What if much of what you know — or think you know — about the innovation process is wrong?
That’s a question Eric von Hippel thinks many companies — and businesspeople — should consider.
Von Hippel, who is a professor of technological innovation at the MIT Sloan School of Management as well as a professor in MIT’s Engineering Systems Division, has spent much of his professional career doing research that has led him to a radical conclusion: The traditional view of the product innovation process is flawed. In the traditional view, companies get too much credit for product innovation, according to von Hippel — and users get too little.
Surprisingly often, von Hippel argues, ideas for new or improved products come first from users who develop improvised versions to serve their own needs. Manufacturers then may discover, polish and capitalize on user innovations — particularly if those innovations begin to catch on with a group of users. Particularly important, in von Hippel’s view, are lead users — sophisticated users who are the most likely to innovate to satisfy their own needs.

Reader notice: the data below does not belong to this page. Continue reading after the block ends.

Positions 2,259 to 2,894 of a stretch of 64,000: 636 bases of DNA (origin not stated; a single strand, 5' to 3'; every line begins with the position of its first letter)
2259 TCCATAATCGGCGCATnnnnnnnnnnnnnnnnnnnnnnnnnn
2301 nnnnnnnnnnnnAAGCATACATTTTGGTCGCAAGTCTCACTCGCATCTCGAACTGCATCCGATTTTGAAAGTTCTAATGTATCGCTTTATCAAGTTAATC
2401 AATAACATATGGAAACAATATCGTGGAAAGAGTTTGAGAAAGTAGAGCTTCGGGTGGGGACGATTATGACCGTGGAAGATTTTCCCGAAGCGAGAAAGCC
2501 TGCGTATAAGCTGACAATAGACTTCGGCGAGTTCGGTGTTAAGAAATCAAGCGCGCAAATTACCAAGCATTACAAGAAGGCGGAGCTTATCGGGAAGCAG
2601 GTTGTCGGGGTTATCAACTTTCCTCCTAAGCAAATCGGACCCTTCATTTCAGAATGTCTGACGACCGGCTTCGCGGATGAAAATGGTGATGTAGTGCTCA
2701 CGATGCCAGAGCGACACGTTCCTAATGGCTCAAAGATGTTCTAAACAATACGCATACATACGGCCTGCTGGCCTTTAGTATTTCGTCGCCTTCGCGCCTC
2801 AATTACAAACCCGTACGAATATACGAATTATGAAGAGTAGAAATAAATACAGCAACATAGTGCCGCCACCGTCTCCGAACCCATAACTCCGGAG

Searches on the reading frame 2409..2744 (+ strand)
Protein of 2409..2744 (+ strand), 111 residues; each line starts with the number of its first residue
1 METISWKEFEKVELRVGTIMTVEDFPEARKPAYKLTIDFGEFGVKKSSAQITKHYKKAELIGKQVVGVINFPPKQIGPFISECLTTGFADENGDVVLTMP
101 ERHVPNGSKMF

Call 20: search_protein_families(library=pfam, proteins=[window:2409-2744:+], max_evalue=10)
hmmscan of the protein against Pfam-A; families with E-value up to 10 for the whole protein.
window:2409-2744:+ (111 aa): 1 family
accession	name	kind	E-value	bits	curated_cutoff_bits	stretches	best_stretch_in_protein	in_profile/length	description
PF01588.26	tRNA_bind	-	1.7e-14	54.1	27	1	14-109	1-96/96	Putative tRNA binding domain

I spoke with von Hippel earlier this year. In this brief excerpt from our conversation, edited for clarity, von Hippel talks about how to identify such lead users.
MIT Sloan Management Review: You’ve made the distinction between such lead users, who as I understand it are advanced users who are proportionally more likely to innovate — and ordinary users. How do I, as a manufacturer, identify who those lead users are? Where do I find lead users?
Von Hippel: What you do is you go to the leading edge of your market, and you find the people who have the most extreme problems now. For example, in a case study that’s in a videotape on my MIT website, 3M was looking for surgeons who were lead users in infection control. They found that surgeons who operate on cancer patients had developed improved infection control methods, because often those patients were immune-compromised, so they were really getting bad infections. I have free materials on